Category Archives: Product Spotlights

Baryonyx “Arctic Fox” Scythe Stone

A beautiful ice blue scythe stone made for us in the USA to our specifications. 400 grit aluminum oxide with a medium-hard bond, this stone produces a finer edge than one might expect for its grit rating. Cuts fast, holds water well, resists glazing, is hard enough to bear down to realign rolled edges, and produces a very keen edge that easily dry shaves while retaining the “sticky” bite of a medium or coarse stone. Finer than any of our other scythe stones, yet no slower to hone with. We’re very impressed, and it’s exceeded our expectations for performance.


With stock crisp edges:



With dressed edges:

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Restoration: Seymour No.2 Bush Snath

A professionally restored Seymour No.2 bush snath outfitted with a new old stock Swedish-made Banko bush blade. The Seymour No.2, now long discontinued, was similar to the still-produced No.1 grass snath but with a thicker end diameter and a four-hole heel plate rather than three. The holes are arranged in a “♦” shape rather than the “▼” arrangement on the No.1. Some older examples of this snath have capped nibs, with a three-pronged, domed, circular brad having been driven into the top of the nib to cover the recessed nut and projecting thread of the nib iron.

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A Traditional “Rag Knife”

A traditional style of farm knife made from a broken American scythe blade, usually used for topping root crops.

The blade below crack was cut back to the spine, which was forged out into a tang. Normally this would have been simply wrapped with rags to form the grip (which is why they were called rag knives) but we used a reshaped billhook handle instead.

The tang is peened on the end and the grip tightly wedged from the top inside the ferrule for an extremely tight and secure fit.

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Vintage American Scythe–Offset Seymour Ironclad

A fully restored and tuned Seymour Ironclad swing socket snath outfitted with an Emerson & Stevens “Clipper” grain cradle blade adapted for haying use. The snath has been significantly shaved down, the nib blocks replaced with ones of improved fit (the upper one having been modified for proper interface) and new grips installed on the original nib irons. The hardware has been electrolytically de-rusted and thoroughly cleaned, the whole tool having been given a protective clear coating.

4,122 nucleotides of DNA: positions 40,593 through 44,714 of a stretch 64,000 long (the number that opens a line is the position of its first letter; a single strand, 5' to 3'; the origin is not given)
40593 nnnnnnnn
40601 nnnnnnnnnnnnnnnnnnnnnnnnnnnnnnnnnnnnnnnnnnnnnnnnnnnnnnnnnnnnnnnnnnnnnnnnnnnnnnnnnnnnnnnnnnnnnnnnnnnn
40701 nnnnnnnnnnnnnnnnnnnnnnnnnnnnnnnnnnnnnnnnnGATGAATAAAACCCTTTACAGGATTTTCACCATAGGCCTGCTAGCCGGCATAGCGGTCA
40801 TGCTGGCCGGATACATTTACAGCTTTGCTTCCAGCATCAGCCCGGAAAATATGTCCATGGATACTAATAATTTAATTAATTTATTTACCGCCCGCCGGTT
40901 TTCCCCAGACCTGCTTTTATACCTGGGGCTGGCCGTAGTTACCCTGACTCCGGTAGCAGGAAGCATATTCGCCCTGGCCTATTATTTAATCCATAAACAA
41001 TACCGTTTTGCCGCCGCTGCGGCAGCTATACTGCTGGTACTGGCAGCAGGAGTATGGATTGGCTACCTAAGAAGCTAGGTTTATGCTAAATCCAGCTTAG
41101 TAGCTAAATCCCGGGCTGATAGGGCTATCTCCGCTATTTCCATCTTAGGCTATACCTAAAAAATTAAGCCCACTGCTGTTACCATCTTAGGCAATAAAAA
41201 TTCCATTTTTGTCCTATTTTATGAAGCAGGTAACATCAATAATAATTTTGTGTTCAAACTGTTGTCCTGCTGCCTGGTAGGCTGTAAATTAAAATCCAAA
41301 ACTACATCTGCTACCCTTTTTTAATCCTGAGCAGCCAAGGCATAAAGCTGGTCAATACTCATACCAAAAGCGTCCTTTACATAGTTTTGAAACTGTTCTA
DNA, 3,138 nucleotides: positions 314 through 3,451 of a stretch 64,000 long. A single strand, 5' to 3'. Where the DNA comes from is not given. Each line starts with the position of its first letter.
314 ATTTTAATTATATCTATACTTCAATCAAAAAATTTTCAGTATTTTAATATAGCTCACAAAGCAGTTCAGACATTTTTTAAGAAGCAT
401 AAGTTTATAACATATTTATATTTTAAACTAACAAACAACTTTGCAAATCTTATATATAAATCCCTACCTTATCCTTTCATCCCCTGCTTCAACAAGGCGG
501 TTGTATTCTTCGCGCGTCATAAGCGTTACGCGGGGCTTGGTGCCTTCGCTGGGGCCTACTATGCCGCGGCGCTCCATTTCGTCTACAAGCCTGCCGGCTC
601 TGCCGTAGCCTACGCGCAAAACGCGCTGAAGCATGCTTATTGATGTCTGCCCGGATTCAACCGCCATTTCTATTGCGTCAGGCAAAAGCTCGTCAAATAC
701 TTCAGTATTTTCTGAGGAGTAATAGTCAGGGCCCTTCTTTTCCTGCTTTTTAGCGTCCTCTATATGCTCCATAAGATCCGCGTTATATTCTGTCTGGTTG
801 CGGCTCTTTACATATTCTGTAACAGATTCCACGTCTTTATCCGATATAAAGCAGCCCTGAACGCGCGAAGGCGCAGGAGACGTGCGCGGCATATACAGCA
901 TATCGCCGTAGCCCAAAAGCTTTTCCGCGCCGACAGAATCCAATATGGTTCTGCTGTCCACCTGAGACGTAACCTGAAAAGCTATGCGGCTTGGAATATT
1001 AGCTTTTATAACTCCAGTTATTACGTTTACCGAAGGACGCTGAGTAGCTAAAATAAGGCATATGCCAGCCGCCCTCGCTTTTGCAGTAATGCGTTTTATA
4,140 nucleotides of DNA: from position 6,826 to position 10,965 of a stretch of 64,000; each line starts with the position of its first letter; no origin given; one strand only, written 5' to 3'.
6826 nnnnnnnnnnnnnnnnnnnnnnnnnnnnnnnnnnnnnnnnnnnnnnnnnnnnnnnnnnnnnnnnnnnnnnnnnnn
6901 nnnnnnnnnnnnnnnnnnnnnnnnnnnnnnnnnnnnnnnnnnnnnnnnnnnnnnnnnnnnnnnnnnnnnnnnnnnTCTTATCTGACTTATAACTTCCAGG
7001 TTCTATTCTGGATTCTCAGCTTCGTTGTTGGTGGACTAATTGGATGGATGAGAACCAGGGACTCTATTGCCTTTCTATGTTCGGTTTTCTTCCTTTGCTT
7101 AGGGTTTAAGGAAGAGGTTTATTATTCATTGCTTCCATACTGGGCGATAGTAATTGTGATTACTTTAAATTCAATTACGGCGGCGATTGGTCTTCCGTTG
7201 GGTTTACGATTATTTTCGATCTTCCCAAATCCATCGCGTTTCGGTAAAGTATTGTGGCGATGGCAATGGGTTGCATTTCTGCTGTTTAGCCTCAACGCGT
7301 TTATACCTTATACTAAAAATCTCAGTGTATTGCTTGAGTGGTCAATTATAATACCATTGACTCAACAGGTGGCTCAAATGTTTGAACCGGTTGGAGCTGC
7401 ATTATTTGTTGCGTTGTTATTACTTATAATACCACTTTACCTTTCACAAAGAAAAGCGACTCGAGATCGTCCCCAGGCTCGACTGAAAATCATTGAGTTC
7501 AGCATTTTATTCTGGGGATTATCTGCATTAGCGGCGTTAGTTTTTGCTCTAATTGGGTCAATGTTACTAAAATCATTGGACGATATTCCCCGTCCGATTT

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Solving the Tomahawk Handle Knob Problem

Shown here is a 350g Rinaldi “Calabria” hand axe with a modified handle. A common complaint raised regarding slip fit handles is that (despite their virtues) a knob is either small or totally absent, meaning there is little or nothing to stop the hand from slipping off the end of the handle if a loose grip is used. A simple tapered cross-pin at the end of the handle creates a removable solution to this problem.

A tapered hole was bored with a small step drill and a wooden pin, tapered to match, driven into the hole. The single-sided pin with the projection to the outside of the hand is the most comfortable and secure arrangement vs. a finger-sided or double-sided projection, and if the head must be removed from the handle for use as an independent tool the wooden pin is easily driven out so it does not obstruct the removal of the head. This provides several notable advantages over the use of a lanyard: the user’s hands may slide freely along the handle as needed to adjust grip position, the handle may still be immediately released in the event of an emergency or accident, and the pin allows  the end of the handle to be tucked under a belt and have it stay there nicely if the user’s hands need to be free without setting the axe on the ground.

Right Side Left Side Left Side of Pin Pin viewed with the bit of the axe facing the viewer. Pin viewed with the bit of the axe facing away from the viewer. Angled detail view, right side. Angled detail view, left side.